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By New York Times | February 26, 1991
WASHINGTON -- Following fast on the heels of armor thrusting into Kuwait and Iraq, a vast logistical train must head into the desert to feed, fuel and arm the immense attacking armies of the alliance.Without this effort, the rapid progress reported from the war zone would quickly bog down as troops ran out of supplies, beginning with the fuel guzzled by tanks, helicopters and other heavy weapons.The logistical plan, set up and rehearsed in detail for many weeks, has been made easier to carry out because the advance has met minimal initial resistance.
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NEWS
By Jonah Goldberg | September 29, 2014
Last Friday, the White House announced an "It's On Us" initiative aimed at combating sexual assaults on college campuses. I'm all in favor of combating sexual assault, but the first priority in combating a problem is understanding it. That's not the White House's first priority. Roughly six weeks before Election Day, its chief concern is to translate an exciting social media campaign into a get-out-the-vote operation. Accurate statistics are of limited use in that regard because rape and sexual assault have been declining for decades.
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NEWS
By Duane Noriyuki and Duane Noriyuki,LOS ANGELES TIMES | October 3, 1998
GROVER, Colo. -- The sun rises softly on the plains, spreading light evenly across golden wheat fields and the timeless prairie. There are stretches where there is little to see but the land and the sky and, through the eyes of the Rev. Gertrude Horn, the love of God.This is the not the Colorado that most people visualize. From here, the Rockies are but a faded blue wrinkle on the western horizon, visible primarily by the contrast of lingering patches of long-ago snow. The closest city is Cheyenne, Wyo., about 60 miles to the northwest.
NEWS
By Ian Duncan and The Baltimore Sun | September 12, 2014
Gerald Wiseberg makes for an unlikely drug kingpin, but federal authorities say the 81-year-old Korean War veteran helped run an operation that doled out vast amounts of powerful prescription painkillers. Wiseberg and his business partners opened a clinic in Baltimore County in early 2011, soon after the Drug Enforcement Administration raided a similar operation he ran in Florida. Wiseberg's office here attracted droves of former customers from other states, according to a federal indictment that was unsealed Friday charging them with a drug conspiracy.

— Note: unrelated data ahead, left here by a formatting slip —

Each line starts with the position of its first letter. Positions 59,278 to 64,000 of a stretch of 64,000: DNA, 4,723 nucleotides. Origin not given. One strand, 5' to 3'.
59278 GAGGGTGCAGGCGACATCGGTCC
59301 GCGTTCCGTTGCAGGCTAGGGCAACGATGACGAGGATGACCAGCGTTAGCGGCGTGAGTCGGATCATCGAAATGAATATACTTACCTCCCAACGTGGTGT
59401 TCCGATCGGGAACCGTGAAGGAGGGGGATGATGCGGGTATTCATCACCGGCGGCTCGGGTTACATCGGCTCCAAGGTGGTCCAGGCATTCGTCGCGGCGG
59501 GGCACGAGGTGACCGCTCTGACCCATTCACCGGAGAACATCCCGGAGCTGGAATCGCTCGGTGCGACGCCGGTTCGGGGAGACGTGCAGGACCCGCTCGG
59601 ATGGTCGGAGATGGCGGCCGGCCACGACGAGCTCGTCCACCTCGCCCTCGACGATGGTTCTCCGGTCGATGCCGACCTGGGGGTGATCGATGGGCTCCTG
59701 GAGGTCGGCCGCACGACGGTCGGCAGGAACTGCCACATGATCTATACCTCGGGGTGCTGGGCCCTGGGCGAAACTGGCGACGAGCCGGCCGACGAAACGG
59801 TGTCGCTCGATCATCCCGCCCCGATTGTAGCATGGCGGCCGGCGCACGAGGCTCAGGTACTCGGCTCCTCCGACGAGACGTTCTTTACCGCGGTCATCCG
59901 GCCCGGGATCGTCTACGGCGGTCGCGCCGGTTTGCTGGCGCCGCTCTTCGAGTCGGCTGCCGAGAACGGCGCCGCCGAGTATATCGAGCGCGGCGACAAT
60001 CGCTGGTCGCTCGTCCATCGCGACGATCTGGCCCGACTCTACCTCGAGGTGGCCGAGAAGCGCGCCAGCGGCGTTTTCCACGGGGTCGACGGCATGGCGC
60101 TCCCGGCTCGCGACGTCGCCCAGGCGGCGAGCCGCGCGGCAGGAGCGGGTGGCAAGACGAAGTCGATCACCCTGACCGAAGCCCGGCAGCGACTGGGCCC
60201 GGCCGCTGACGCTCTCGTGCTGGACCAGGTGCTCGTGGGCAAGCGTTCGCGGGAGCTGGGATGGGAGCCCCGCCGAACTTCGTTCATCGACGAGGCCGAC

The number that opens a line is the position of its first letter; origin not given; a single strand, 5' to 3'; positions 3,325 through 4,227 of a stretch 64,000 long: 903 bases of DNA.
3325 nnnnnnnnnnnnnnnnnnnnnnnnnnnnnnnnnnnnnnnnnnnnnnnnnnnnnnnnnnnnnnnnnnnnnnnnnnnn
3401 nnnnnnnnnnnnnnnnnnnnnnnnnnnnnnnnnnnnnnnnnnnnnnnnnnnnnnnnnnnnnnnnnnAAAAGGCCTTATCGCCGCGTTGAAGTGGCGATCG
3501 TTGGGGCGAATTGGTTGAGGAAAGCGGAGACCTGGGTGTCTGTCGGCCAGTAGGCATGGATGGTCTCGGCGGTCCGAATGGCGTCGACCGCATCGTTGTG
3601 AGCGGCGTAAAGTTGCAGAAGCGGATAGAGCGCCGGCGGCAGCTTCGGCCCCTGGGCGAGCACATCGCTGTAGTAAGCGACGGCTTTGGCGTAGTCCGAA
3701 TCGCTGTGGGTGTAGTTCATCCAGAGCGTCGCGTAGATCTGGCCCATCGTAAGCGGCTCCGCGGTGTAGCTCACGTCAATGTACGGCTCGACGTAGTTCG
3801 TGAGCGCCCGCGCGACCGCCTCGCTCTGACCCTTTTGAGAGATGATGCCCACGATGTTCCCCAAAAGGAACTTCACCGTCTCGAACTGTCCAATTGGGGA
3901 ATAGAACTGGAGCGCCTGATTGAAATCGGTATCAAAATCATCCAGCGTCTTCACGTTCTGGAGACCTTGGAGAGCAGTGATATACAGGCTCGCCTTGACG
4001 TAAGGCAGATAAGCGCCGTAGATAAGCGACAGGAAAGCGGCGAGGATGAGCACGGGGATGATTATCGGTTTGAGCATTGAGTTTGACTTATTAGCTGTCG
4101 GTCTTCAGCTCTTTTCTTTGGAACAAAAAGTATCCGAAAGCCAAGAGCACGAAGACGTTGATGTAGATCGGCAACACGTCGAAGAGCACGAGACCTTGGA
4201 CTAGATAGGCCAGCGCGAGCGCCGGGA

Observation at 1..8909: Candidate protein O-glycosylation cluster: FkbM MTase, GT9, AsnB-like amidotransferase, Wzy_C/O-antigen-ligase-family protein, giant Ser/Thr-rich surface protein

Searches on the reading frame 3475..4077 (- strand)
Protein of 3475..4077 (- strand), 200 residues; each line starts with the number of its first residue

ENTERTAINMENT
May 11, 2003
Over a series of recent visits, Sun photographer Algerina Perna documented life inside the Bethlehem Steel plant in Sparrows Point, recording its final days under that legendary name before a new owner took over this past week. In doing so, she says, "I had a sense of seeing the great Industrial Revolution now faded before me. The vastness of the place was accentuated by the lack of people. Yet, I could almost see the hordes of men from an era gone by, walking under huge overhead pipes, carrying empty lunchboxes, on their way home after a hard day's work."
NEWS
By Stefan Lovgren and Stefan Lovgren,SPECIAL TO THE SUN | June 18, 1997
BOUGARA, Algeria -- Tucked into vast orange plantations at the foot of the Atlas mountains, the town looks peaceful. Robed men congregate for an afternoon discussion in the shade of the cypress trees. Barefoot children play soccer on a dirty patch of open space. Women line up at the bakeries for fresh baguettes.But the tranquillity is a facade. Less than a mile away is a farming commune where the breeze is passing through the smashed-out windows of the houses. Overturned furniture and broken pottery still cover the floors.
NEWS
By SARA ENGRAM | September 11, 1994
Abortion has dominated most of the news about the United Nations' International Conference on Population and Development. But for the vast majority of delegates and observers, the contentious negotiations on one paragraph of a 113-page document have been a distraction to much bigger news.Sara Engram is editorial-page director of The Evening Sun.